Registration for JanTerm and Spring semester classes is coming up quickly — as early as Nov. 12 for fourth-years and Nov. 15 for first-years. As a first-year, this is my first time registering for classes without other students and professors in the room to answer questions or advise me. Although I have met with my advisor — and she made sure I was meeting both the school’s requirements and my personal interests, — I am on my own when it comes to actually adding classes to my schedule and having back-up courses just in case I do not get into my top choices.
So far, registering for classes has been quite stressful. We have to gauge how many classes we can fit into our schedule, try to judge which classes we think suit our interests and requirements, anticipate that we may not be able to get into some classes we want or need, and plan accordingly.
A lot goes into crafting a schedule, and I have spent quite a bit of time mapping out the possibilities and trying to make sure I have plenty of alternative courses just in case my first choices are full when I try to add them to my schedule.
I am a bit nervous that I will not be able to get into a lot of the classes I have chosen, and I anticipate that I likely won’t be able to because a number of them do not have seats reserved for first-years. The majority of them fall under the Liberal Education (LibEd) or Breadth requirements that I would prefer to get out of the way now and in my second year, rather than to have to worry about them as an upperclassman. I want to be able to focus on my major and personal interests for at least the last two years during my time at Whittier College. I would also like to give myself plenty of time to make sure I am meeting all the LibEd requirements, which, as of now, are still quite confusing to me. I have been using DegreeWorks, which I find to be an extremely useful tool, to guide me in choosing classes that fit my major, my minors, and all the requirements I need to fulfill.
I would advise all first-years to have DegreeWorks open when scheduling classes. I am sure countless upperclassmen and staff members have said the same thing, but I have found in looking up classes that quite a few courses fall under requirements that I would not have anticipated. For example, Business Law (Course Registration Number: 20028) is paired with History of the English Language (Course Registration Number: 21670). These courses are available for first years who have taken INTD 100 and Business and Society (BSAD 130), which is also available during JanTerm. There are a lot more possibilities like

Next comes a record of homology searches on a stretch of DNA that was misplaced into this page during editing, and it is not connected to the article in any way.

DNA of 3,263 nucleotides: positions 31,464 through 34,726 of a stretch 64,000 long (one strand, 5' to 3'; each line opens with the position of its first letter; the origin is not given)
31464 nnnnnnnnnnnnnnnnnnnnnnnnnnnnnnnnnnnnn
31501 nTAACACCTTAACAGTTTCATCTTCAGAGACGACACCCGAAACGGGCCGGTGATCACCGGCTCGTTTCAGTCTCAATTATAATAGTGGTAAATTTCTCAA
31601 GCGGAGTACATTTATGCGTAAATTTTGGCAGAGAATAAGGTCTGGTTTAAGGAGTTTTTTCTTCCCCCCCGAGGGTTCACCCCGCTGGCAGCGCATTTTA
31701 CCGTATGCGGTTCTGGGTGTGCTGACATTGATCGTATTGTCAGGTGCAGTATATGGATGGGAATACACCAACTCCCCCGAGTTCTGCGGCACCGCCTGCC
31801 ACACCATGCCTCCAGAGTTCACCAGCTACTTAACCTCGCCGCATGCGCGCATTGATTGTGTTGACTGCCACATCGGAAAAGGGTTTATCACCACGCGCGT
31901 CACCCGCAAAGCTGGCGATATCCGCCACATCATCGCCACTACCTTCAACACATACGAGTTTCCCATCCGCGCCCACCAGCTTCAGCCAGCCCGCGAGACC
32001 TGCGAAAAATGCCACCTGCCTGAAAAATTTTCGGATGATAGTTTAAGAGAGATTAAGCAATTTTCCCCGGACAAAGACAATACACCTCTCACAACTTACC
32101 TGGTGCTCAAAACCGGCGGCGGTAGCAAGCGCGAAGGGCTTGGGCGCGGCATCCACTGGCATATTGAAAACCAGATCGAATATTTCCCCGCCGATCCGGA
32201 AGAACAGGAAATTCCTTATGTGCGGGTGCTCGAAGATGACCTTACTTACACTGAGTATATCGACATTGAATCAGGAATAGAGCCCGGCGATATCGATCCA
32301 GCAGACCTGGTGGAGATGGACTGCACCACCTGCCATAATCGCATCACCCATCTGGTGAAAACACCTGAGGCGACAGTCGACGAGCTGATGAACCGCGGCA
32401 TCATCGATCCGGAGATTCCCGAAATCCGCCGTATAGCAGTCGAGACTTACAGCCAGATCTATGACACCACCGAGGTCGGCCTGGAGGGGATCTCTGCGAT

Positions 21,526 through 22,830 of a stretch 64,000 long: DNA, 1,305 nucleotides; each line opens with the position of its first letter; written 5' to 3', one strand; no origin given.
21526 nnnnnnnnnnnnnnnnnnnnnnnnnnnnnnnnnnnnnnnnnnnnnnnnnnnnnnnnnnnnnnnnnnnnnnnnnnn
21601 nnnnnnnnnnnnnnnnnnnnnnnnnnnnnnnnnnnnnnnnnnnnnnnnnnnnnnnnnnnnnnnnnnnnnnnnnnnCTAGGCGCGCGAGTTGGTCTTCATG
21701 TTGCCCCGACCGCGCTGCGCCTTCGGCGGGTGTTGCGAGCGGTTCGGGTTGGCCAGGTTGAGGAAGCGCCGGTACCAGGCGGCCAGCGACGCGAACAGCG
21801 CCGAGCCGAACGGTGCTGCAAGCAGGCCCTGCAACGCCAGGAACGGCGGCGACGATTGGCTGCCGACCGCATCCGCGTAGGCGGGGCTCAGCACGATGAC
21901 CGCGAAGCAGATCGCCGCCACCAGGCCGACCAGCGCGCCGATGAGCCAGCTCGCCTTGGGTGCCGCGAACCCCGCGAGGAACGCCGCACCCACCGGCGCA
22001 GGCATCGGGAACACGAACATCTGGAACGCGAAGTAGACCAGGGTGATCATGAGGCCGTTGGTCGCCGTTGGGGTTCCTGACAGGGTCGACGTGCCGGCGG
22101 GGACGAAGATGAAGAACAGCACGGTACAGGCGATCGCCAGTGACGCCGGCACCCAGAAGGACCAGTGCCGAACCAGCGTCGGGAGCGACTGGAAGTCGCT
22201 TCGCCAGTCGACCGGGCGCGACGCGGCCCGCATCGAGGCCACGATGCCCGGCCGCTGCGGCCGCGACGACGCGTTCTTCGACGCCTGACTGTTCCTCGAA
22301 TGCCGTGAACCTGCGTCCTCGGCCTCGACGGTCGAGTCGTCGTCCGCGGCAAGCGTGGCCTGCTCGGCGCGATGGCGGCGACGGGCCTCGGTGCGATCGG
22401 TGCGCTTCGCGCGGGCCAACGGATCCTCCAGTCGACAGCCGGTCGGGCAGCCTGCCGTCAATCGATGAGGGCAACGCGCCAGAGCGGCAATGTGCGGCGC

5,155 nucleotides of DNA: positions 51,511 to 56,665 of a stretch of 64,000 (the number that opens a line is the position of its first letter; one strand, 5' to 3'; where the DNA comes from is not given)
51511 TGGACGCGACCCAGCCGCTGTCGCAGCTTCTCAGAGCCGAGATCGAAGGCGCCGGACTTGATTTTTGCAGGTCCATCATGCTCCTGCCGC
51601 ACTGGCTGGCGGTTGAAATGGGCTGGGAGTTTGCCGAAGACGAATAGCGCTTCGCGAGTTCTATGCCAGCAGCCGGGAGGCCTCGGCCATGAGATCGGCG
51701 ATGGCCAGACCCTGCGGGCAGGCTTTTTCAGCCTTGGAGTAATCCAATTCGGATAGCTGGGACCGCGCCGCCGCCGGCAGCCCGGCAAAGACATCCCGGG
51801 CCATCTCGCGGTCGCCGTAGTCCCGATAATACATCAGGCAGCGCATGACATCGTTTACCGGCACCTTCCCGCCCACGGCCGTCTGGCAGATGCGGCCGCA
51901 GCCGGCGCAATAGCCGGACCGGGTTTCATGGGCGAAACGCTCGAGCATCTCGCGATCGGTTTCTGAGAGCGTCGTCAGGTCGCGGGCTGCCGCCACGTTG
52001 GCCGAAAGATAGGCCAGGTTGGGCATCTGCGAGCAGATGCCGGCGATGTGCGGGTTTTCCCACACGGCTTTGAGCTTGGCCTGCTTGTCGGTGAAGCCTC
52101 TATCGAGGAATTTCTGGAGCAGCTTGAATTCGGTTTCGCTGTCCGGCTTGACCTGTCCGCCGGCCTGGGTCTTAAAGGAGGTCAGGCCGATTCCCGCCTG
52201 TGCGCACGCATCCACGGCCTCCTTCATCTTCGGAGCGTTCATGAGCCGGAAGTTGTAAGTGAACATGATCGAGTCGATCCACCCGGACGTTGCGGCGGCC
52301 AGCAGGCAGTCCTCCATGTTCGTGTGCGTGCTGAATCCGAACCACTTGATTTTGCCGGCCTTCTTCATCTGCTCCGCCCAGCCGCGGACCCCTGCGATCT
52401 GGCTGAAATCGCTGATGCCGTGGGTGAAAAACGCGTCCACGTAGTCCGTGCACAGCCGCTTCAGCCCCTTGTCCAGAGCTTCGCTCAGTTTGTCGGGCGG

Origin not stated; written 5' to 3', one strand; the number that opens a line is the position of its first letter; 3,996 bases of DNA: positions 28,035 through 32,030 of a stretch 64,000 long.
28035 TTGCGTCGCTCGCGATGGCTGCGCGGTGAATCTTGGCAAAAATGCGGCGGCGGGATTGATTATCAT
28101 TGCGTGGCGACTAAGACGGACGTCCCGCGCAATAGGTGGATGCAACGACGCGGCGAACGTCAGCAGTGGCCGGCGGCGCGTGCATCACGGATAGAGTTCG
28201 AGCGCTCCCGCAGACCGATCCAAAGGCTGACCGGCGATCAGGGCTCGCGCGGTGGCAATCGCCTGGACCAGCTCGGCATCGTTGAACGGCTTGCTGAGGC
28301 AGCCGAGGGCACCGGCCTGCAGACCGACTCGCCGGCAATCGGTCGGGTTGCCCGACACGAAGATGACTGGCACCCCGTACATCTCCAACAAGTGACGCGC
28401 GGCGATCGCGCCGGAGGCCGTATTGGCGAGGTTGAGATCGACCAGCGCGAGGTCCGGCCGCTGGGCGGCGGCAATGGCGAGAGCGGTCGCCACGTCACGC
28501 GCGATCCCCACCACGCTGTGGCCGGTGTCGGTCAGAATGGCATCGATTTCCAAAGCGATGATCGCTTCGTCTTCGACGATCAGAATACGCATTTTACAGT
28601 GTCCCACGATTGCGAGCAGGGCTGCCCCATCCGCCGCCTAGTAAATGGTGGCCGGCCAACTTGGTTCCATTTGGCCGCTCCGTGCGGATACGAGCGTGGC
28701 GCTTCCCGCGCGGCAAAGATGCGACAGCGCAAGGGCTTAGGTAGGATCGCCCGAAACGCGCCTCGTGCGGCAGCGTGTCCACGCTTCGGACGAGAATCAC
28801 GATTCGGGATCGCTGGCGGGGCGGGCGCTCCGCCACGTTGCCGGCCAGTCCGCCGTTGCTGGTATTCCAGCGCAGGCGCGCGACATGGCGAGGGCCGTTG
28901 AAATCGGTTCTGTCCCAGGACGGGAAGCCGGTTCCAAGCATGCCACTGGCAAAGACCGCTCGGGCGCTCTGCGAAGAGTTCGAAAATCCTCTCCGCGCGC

this. It would be a good idea to check out any courses that sound interesting and try to fit any prerequisite or possible paired courses into your schedule along with them.
I would also advise scheduling ahead of time. I, and I’m sure most first-years, have heard stories about upperclassmen here being unable to get into most or even any of the classes they wanted. As first-years, we have advantages in a few classes, as some reserve seats specifically for us. Many, however, do not and it will be a race to get into them if upperclassmen do not fill them up first. If there is a class you really want or need, consider finding and talking to the professor that teaches it, and see if you can save yourself a seat in the class.
Overall, I think registration is going to be a stressful process no matter what. I wish I had been better prepared for registration going into it. When I first registered for my Fall semester classes, I had no idea that thirty credits were required to be considered a sophomore, so I did not actually pay attention to how many credits I had when adding to my schedule. Luckily, JanTerm can boost me up to a safe amount of credits moving into my second year (to read more about Janterms, see page 6), but I think having this information available to me before I registered for my Fall semester classes would have been useful, as I find it is helping me to keep that in mind as I prepare for Spring registration.
I asked a few of my peers what they think could be done to improve class registration, and I received this suggestion from first-year Maria Zabin: “Make a calendar online . . . it’ll show you if [a] class conflicts with another one you’re looking at, [and] you could prioritize the classes you wanted.” I agree with her; it would be very helpful to have an online calendar that would check whether or not any of the classes you have chosen will conflict in your schedule or not. I think it would save time and energy that a lot of students need in the midst of preparing for finals, especially for first-years, who are taking college finals for the first time.
I wish everyone luck in registering for classes. I hope it doesn’t take too much time away from general studies. Make sure to start adding classes as soon as your registration time opens! I have heard this from many upperclassmen and professors, and I think it is safe to assume that this will raise your chances of getting into the classes you want.